The title of this post says it all; the Puglia region may as well be an entirely different country compared to most of the regions that I have visited in the last six weeks. It is a wide-open, fertile yet relatively dry region that has no problem growing a wide variety of crops, including enough grapes for it to rank in the top three largest producers. From north to south it is less than 100 km wide, but is over 400 km long, which makes it diverse not only geographically and climatically, but also culturally as well. There are dozens of indigenous grapes, some barely grown any more, and many others making a comeback. At the highest points the elevation only reaches approximately 400m above sea level, and the aspects of any hills are very gentle compared to their neighbours to the north. The soil types are commonly rich red and brown soils, often including calcareous and limestone based deposits. To try to summarise Puglia in one short paragraph does it a disservice, and it would take many weeks or months to better understand it. Unfortunately I only had three days, and regretfully had a low success rate in arranging appointments. So it was with a little disappointment but also interest that I continued south from Lucera towards Salento, but stopping along the way at Rivera, located in the middle of the region.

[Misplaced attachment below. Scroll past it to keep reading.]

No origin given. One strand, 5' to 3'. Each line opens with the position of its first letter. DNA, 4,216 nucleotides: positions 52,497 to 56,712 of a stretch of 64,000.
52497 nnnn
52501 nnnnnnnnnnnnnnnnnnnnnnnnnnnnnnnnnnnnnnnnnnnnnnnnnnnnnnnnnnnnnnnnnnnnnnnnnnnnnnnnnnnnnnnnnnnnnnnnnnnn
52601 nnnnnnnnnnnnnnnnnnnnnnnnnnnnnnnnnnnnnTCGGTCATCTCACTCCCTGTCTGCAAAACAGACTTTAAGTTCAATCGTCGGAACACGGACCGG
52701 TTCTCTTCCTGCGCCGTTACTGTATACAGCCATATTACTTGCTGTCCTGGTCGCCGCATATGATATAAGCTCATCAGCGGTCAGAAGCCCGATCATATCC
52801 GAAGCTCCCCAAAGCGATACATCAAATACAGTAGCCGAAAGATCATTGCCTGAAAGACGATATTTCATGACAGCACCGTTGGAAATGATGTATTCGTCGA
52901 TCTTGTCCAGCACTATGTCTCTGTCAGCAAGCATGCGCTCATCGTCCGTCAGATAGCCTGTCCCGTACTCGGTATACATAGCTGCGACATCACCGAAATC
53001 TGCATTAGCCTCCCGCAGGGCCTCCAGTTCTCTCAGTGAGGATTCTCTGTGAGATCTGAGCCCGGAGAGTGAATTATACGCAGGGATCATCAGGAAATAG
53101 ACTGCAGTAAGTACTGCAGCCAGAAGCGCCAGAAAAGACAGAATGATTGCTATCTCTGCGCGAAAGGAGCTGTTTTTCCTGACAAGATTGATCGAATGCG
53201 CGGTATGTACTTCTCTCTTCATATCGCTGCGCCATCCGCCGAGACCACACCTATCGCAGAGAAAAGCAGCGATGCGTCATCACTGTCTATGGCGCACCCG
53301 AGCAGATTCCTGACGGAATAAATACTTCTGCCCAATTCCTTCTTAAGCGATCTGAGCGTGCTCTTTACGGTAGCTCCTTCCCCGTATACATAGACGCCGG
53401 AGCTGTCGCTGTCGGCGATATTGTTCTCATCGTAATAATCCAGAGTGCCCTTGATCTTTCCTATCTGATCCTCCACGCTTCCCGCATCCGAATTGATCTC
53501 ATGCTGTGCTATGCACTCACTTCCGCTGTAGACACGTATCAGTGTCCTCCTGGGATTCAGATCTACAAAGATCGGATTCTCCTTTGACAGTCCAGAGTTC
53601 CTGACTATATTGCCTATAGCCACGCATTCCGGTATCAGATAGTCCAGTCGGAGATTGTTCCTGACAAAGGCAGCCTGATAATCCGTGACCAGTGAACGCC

|Castel del Monte|